01/02/2014 Psychology Sociology
DOI: 10.1177/0022427813487353 SemanticScholar ID: 145301667 MAG: 2115025109

Emergent Regularities of Interpersonal Victimization

Publication Summary

Objectives: Apply computational agent-based modeling to explore the generative sufficiency of several mechanisms derived from the field of environmental criminology in explaining commonly observed patterns of interpersonal victimization. Method: Controlled simulation experiments compared patterns of simulated interpersonal victimization to three empirically derived regularities of crime using established statistical techniques: (1) spatial clustering (nearest neighbor index), (2) repeat victimization (Gini coefficient), and (3) journeys to crime (Pearson’s coefficient of skewness). Results: Large, statistically significant increases in spatial clustering, repeat victimization, and journey to crime skewness are observed when virtual offenders operate according to mechanisms proposed by the routine activity approach, rational choice perspective, and geometry/pattern theories of crime. Conclusion: This research provides support for several propositions of environmental criminology in explaining why interpersonal victimization tends to be spatially concentrated, experienced by a small number of repeat victims, and why aggregate journey to crime curves tend to follow a distance decay relationship. By extending previous work in agent-based modeling of property victimization, it also demonstrates that the same core mechanisms are sufficient to generate plausible patterns of crime when examining fundamentally different types of offending.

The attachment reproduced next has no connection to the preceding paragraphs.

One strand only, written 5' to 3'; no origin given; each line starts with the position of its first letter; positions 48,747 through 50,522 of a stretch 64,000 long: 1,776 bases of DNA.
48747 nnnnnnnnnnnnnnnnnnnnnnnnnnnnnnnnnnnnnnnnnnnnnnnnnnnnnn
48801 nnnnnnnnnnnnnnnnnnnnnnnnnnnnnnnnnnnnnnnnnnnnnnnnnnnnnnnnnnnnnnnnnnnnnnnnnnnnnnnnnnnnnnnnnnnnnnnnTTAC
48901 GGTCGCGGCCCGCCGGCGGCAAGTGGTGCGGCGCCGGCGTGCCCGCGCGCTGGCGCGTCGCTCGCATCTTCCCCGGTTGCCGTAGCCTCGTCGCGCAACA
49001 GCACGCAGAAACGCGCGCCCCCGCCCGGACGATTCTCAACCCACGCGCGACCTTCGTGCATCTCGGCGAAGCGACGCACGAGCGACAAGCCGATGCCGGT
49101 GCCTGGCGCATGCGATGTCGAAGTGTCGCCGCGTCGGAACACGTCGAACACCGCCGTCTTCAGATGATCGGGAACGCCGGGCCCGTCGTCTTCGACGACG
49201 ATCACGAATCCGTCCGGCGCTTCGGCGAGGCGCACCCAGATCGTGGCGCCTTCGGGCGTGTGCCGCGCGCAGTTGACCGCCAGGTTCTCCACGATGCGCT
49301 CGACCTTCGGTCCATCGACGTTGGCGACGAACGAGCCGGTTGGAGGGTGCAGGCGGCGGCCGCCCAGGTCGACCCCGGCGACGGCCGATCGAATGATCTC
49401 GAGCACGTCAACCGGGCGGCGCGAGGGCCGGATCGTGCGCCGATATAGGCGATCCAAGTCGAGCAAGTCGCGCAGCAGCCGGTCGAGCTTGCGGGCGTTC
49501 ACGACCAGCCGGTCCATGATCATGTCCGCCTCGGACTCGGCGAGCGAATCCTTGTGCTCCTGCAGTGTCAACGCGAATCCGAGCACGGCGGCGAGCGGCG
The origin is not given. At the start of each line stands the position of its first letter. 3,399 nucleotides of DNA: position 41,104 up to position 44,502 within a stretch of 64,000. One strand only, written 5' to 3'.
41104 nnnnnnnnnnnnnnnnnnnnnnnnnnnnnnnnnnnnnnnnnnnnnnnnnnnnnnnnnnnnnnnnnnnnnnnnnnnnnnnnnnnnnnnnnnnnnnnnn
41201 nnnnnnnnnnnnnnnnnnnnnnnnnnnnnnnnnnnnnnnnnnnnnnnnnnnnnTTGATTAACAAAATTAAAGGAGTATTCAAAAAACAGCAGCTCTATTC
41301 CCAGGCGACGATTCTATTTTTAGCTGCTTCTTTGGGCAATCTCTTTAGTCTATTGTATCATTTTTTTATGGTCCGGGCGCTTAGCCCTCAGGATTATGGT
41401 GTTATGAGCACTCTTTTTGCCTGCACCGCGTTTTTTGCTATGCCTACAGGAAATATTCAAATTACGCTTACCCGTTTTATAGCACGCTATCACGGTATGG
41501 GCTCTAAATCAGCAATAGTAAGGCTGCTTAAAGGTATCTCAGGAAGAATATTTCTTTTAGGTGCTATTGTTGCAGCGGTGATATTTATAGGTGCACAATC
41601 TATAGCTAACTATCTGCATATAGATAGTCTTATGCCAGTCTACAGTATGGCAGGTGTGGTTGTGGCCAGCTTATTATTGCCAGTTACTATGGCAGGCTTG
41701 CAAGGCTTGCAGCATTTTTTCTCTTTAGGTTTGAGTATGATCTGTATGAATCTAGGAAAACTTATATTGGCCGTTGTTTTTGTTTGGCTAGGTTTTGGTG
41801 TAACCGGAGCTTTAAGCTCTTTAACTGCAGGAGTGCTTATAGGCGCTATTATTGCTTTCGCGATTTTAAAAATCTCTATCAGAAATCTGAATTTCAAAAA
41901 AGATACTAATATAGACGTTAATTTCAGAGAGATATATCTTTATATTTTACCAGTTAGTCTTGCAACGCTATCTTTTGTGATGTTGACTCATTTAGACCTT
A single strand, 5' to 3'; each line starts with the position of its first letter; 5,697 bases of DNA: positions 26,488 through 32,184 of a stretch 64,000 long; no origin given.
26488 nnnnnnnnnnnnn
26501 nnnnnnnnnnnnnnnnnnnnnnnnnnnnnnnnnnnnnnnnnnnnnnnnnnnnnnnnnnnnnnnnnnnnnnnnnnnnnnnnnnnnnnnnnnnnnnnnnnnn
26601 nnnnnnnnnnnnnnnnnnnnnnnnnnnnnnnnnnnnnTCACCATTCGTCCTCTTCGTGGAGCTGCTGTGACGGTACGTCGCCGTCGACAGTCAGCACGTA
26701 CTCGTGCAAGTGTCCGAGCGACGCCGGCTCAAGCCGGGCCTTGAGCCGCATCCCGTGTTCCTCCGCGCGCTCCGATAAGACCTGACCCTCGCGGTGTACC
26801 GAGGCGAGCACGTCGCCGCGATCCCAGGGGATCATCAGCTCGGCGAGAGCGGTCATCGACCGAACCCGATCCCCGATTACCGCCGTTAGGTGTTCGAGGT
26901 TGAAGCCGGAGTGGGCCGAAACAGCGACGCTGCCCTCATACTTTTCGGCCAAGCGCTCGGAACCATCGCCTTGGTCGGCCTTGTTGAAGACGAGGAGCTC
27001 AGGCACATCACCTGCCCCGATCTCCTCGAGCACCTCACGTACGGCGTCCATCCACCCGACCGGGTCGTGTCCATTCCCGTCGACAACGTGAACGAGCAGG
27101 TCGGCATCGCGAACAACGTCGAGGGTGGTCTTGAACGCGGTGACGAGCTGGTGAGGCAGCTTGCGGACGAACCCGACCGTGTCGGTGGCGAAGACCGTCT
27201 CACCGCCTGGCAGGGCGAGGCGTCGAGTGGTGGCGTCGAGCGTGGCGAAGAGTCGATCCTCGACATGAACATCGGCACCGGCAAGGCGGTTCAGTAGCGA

CAER Authors

Avatar Image for Daniel Birks

Dr. Daniel Birks

University of Leeds - Associate Professor of Quantitative Policing & Crime Data Analytics

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